Lieutenant Colonel George Washington was known to frequent the many taverns that sprung up on School Street; two colonial-era buildings still standKing's Chapel, a rough-hewn granite church completed in 1754, and the Old Corner Bookstore building, constructed in 1718 as an apothecary.
The earlier hotels were known as "houses." As more travelers arrived in Boston by coach or ship, lodging and dining houses bore patriotic names like American House, The Shawmut, the Adams, and The Revere House. The resident houses were genteel and sometimes luxurious, and some began to even accommodated ladies!
In the midst of this period of expansion and change, a 20-year-old farm boy named Harvey D. Parker arrived in Boston Harbor on a packet from Maine. The year was 1825, and with less than one dollar in his satchel, he was in immediate need of employment. His first job was as a caretaker for a horse and cow, which gave him eight dollars a month. Then as a coachman for a wealthy Watertown woman, he was set up on his career path.
Whenever Parker trotted the horse-drawn coach into Boston, his noon meal was at a dark, cellar café on Court Square, owned by John E. Hunt. By 1832, the ambitious Parker bough Hunt's café for $432, and renamed it Parker's Restaurant. A combination of excellent food and service won over a regular clientele of businessmen, lawyers, and newspapermen. By 1854 he embarked on a grander enterprise.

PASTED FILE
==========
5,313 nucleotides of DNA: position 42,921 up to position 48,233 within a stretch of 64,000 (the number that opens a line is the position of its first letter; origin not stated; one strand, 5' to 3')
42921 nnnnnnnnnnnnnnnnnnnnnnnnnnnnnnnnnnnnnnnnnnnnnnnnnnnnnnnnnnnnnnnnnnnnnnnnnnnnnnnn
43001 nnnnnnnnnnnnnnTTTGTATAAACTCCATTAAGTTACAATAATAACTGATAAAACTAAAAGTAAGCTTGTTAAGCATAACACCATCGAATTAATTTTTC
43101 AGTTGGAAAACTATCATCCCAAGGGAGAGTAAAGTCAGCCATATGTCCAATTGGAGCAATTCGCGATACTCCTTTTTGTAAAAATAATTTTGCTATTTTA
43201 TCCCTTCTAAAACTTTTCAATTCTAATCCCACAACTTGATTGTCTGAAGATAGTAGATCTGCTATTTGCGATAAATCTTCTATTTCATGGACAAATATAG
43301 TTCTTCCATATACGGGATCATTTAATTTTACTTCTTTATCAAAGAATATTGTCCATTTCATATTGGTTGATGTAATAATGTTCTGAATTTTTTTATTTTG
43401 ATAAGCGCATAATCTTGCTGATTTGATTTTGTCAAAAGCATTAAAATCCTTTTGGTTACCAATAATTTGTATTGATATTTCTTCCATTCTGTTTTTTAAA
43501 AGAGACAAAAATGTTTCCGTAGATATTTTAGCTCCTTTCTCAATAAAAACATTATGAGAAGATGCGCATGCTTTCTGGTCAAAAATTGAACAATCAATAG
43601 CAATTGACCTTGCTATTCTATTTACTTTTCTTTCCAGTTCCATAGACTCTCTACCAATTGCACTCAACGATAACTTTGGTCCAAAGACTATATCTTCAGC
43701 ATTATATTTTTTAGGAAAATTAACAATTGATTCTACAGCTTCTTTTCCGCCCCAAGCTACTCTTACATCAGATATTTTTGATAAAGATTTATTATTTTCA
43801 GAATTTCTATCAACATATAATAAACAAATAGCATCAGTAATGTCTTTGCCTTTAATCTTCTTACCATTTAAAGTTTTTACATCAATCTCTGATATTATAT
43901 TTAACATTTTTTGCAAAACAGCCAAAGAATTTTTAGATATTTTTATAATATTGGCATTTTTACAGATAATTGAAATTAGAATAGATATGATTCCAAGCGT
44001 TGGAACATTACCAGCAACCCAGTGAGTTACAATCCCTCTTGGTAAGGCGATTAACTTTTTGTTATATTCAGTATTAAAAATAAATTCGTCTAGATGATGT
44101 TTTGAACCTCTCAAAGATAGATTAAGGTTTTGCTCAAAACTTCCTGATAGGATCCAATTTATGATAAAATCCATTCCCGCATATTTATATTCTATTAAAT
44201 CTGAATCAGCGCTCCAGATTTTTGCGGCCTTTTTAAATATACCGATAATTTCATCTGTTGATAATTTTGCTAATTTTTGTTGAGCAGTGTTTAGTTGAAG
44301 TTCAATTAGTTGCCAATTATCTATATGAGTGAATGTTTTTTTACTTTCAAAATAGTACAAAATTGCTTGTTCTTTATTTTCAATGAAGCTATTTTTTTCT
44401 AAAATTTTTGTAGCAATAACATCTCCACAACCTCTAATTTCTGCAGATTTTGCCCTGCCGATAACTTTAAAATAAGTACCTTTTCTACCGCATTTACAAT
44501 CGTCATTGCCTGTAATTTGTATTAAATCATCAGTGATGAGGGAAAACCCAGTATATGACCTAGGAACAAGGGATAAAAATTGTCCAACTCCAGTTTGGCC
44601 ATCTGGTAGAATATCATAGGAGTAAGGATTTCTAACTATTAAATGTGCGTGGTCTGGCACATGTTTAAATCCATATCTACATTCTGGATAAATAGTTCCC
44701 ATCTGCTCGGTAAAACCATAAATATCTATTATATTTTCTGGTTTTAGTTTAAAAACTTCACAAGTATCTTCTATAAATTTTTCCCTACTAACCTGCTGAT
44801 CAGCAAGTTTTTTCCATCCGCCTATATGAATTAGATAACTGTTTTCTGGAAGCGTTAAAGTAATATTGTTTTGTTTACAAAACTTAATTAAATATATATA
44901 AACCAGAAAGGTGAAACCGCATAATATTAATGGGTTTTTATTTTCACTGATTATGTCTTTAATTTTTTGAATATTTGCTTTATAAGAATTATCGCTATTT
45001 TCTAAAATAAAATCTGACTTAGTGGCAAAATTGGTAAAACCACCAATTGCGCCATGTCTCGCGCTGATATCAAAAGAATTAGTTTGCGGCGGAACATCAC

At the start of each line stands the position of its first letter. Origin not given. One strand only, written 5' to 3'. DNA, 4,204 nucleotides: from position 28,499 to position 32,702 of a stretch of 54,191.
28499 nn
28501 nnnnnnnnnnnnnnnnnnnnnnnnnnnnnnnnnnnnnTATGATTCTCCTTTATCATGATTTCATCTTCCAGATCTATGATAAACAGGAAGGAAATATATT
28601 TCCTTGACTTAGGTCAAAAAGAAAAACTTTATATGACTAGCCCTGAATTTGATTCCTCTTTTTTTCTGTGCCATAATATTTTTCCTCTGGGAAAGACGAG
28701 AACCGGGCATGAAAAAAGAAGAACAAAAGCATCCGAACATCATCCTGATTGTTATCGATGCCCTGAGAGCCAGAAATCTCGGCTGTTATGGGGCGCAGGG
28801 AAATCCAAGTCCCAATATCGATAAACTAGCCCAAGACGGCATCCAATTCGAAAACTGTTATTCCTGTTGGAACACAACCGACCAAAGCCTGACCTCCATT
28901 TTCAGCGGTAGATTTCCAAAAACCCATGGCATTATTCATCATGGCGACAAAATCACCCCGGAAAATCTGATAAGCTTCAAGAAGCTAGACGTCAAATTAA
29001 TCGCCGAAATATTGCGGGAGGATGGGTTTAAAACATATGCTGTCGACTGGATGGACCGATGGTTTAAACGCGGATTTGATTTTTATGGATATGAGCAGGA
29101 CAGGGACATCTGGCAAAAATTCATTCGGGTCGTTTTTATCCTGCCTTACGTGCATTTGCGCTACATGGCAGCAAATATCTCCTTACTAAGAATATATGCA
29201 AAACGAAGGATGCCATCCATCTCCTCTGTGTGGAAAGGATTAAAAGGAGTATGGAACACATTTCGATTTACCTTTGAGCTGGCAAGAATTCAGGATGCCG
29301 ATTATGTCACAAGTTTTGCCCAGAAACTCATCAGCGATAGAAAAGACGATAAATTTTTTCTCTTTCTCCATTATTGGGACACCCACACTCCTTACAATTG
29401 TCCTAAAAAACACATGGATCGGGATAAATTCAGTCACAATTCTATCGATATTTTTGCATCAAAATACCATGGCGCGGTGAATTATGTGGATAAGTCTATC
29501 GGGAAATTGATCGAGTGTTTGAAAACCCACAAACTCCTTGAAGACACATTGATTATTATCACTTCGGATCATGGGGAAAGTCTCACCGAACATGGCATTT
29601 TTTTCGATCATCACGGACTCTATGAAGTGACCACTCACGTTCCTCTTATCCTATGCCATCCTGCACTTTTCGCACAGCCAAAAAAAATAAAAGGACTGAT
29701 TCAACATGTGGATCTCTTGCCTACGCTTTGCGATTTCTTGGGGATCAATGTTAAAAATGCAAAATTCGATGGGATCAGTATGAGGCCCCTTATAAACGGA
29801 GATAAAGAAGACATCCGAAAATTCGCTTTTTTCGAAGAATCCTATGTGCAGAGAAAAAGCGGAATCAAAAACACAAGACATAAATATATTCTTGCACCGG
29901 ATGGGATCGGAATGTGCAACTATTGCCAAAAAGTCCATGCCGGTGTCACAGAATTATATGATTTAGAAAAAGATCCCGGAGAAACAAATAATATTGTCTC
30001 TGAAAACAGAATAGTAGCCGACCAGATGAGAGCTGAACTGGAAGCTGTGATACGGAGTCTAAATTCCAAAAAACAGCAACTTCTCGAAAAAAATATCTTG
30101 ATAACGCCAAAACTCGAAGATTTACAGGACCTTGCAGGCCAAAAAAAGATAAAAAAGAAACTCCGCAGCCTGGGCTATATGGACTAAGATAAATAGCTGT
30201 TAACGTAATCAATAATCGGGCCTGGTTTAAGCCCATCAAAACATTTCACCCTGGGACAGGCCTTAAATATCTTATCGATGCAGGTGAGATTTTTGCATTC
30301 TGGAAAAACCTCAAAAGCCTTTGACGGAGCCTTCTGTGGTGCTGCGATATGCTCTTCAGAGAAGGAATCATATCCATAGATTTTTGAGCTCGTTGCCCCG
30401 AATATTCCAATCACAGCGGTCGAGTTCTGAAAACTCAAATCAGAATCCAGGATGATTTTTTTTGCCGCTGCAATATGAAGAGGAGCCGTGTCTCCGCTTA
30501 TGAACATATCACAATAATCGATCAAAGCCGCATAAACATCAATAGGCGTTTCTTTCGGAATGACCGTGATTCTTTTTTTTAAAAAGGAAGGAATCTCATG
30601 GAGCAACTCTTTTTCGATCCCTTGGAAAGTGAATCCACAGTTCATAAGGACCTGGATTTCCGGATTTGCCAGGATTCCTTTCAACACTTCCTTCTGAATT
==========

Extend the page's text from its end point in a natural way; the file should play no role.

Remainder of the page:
His plan was to build a new, first class hotel and restaurant at the School Street base of Beacon Hill, just down the road from the domed Massachusetts State House. Parker purchased the former Mico Mansion and razed the decrepit boarding house. In its place, Parker built an ornate, five story, Italianate-style stone and brick hotel, faced with gleaming white marble. The first and second floors featured arched windows, while marble steps led from the sidewalk to the marble foyer within. Once inside, thick carpets and fashionable horsehair divans completed an air of elegance. Above the front door, an engraved sign read simply, "Parker's." Even visiting British author Charles Dickens marveled at the splendor of Boston's finest new hotel.
The elegant new hotel on School Street was opened on a Saturday for public inspection, thus evolved the Saturday Club; The Parker House was on its was as a preeminant locale for the literati.